The Rosie Effect
The Text Publishing Company
THE ROSIE PROJECT WAS COMPLETE BUT I WAS UNPREPARED FOR THE ROSIE EFFECT.
GREETINGS. My name is Don Tillman. I am forty-one years old. I have been married to Rosie Jarman, world’s most perfect woman, for ten months and ten days.
Marriage added significant complexity to my life. When we relocated to New York City, Rosie brought three maximum-size suitcases. We abandoned the Standardised Meal System and agreed that sex should not be scheduled in advance.
Then Rosie told me we had ‘something to celebrate’, and I was faced with a challenge even greater than finding a partner.
I have attempted to follow traditional protocols and have sourced advice from all six of my friends, plus a therapist and the internet.
The result has been a web of deceit. I am now in danger of prosecution, deportation and professional disgrace.
And of losing Rosie forever.
You must read The Rosie Project before embarking on this novel otherwise nothing will make any sense. I am a fan of the original title – it was fun, quirky, poignant and unique, at the time, however I don’t think follow up is quite in the same league; it felt a little laboured, was a little too much “tell and not show” (though I must admit there were a few brilliant slap stick/ comedic visual moments) and the characters however didn’t have quite the same appeal as in the Rosie Project.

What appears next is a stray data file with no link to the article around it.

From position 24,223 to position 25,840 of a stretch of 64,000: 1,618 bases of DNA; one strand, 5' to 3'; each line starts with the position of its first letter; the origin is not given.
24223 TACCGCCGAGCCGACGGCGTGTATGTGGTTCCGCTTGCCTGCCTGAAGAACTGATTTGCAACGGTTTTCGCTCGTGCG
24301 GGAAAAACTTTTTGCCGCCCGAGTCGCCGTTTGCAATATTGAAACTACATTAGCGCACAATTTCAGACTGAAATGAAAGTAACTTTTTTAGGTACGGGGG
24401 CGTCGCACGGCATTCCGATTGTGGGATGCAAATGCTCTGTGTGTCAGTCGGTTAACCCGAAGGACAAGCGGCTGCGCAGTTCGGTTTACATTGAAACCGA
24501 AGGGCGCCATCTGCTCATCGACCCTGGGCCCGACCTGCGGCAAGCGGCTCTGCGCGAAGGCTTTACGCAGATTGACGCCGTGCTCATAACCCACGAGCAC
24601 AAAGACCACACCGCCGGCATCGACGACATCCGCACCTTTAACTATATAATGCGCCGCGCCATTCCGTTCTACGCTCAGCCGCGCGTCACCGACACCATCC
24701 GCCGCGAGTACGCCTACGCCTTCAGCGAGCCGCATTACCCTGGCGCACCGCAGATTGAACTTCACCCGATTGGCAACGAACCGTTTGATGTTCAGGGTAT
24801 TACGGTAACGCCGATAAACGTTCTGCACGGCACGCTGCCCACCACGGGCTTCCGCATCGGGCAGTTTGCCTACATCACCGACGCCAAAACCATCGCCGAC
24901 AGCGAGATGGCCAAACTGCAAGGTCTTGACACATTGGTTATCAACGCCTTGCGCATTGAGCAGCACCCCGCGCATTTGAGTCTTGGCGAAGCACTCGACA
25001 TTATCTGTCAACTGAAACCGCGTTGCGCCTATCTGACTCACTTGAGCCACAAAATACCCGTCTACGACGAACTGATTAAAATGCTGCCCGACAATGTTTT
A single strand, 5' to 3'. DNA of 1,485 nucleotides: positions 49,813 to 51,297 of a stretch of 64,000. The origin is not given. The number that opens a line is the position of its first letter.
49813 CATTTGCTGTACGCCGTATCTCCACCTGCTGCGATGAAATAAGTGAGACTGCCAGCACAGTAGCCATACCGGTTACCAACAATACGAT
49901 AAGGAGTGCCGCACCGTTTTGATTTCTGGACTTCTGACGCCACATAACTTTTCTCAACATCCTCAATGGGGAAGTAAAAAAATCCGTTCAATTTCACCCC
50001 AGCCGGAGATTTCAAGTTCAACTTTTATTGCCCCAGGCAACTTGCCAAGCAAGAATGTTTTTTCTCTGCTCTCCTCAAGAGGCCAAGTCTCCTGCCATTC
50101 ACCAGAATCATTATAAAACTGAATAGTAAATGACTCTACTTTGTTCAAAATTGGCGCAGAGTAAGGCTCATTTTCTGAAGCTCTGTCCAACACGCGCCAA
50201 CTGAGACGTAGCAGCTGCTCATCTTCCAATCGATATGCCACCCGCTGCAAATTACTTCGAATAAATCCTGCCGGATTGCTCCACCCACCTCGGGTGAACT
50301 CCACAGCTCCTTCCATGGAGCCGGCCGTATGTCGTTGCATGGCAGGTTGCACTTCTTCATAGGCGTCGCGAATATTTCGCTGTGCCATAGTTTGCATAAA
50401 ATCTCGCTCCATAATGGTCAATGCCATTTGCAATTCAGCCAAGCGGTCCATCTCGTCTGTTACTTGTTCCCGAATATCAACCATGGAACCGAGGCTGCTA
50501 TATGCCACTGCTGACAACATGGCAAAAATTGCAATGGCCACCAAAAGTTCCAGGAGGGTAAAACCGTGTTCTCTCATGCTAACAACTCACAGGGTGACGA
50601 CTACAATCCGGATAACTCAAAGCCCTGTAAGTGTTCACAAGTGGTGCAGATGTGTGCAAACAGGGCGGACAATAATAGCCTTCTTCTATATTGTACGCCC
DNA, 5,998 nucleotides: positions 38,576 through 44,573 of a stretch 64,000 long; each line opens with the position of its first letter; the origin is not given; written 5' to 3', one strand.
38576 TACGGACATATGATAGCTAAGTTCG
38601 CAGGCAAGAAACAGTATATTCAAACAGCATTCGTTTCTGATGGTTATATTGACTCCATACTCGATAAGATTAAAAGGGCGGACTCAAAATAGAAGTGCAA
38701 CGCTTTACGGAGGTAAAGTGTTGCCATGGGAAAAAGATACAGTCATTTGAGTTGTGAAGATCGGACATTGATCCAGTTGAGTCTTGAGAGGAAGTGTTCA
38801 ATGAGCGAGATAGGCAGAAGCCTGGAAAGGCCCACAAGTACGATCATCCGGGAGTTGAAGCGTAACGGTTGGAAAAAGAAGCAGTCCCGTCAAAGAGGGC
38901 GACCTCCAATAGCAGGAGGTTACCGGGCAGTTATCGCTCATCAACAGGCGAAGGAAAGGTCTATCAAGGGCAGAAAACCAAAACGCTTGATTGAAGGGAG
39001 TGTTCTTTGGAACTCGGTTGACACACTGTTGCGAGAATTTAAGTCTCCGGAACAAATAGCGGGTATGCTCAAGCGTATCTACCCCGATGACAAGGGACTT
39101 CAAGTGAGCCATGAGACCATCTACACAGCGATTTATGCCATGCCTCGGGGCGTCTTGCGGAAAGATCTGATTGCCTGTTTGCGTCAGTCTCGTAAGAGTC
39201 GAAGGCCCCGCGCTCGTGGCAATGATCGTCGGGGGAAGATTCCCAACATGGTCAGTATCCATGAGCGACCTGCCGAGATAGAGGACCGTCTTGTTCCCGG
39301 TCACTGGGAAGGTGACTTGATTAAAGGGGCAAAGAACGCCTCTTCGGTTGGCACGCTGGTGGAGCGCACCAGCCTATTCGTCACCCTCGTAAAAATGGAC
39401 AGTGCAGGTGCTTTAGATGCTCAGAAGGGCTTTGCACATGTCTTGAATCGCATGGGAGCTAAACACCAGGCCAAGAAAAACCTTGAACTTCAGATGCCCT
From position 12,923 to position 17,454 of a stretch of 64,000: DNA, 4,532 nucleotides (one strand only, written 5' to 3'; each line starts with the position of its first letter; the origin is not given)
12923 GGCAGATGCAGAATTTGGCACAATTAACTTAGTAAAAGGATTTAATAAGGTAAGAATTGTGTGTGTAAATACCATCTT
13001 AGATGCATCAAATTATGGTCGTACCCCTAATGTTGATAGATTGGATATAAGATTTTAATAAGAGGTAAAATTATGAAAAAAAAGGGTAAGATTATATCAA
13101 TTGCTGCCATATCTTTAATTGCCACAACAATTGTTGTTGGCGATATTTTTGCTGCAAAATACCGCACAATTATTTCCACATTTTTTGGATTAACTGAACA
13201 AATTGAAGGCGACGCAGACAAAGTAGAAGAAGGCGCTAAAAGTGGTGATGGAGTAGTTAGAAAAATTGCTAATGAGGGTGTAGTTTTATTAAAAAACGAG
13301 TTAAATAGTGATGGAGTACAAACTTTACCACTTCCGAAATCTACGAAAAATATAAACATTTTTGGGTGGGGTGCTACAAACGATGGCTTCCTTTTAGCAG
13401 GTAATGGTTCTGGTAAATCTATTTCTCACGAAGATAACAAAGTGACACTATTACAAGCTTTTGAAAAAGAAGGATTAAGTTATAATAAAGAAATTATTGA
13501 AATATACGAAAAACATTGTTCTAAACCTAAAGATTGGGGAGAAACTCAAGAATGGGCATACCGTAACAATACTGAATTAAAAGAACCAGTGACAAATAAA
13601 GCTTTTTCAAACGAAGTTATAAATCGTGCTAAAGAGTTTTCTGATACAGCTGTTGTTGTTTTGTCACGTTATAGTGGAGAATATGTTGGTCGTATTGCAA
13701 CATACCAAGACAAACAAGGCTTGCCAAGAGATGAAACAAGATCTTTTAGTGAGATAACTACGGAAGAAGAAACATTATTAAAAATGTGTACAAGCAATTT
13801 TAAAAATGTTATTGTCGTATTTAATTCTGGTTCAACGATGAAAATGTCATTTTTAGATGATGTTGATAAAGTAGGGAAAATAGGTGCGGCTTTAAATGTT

I found the character, Rosie, a little two dimensional in this narrative – maybe because mostly we did not hear her view point just a few negative comments or expletives. In this novel Rosie becomes more of the stereo type of the pregnant woman; needy, grumpy, tired… and in her relationship with Don she comes across as brash, sour (with a foul mouth), selfish…angry and shows little empathy or love for the unique individual that is Don Tillman, whom she accepted for his quirkiness in The Rosie Project – disappointing. The Rosie in this book did not equate with my perception of Rosie in the first novel. Don’s friends’ however were a little more interesting and engaging.
Overall a little laboured, a little too many contrived situations to illustrate Don’s “special needs” and not enough interaction between Rosie and Don. Maybe my expectations were a little too high – I did so enjoy the first book.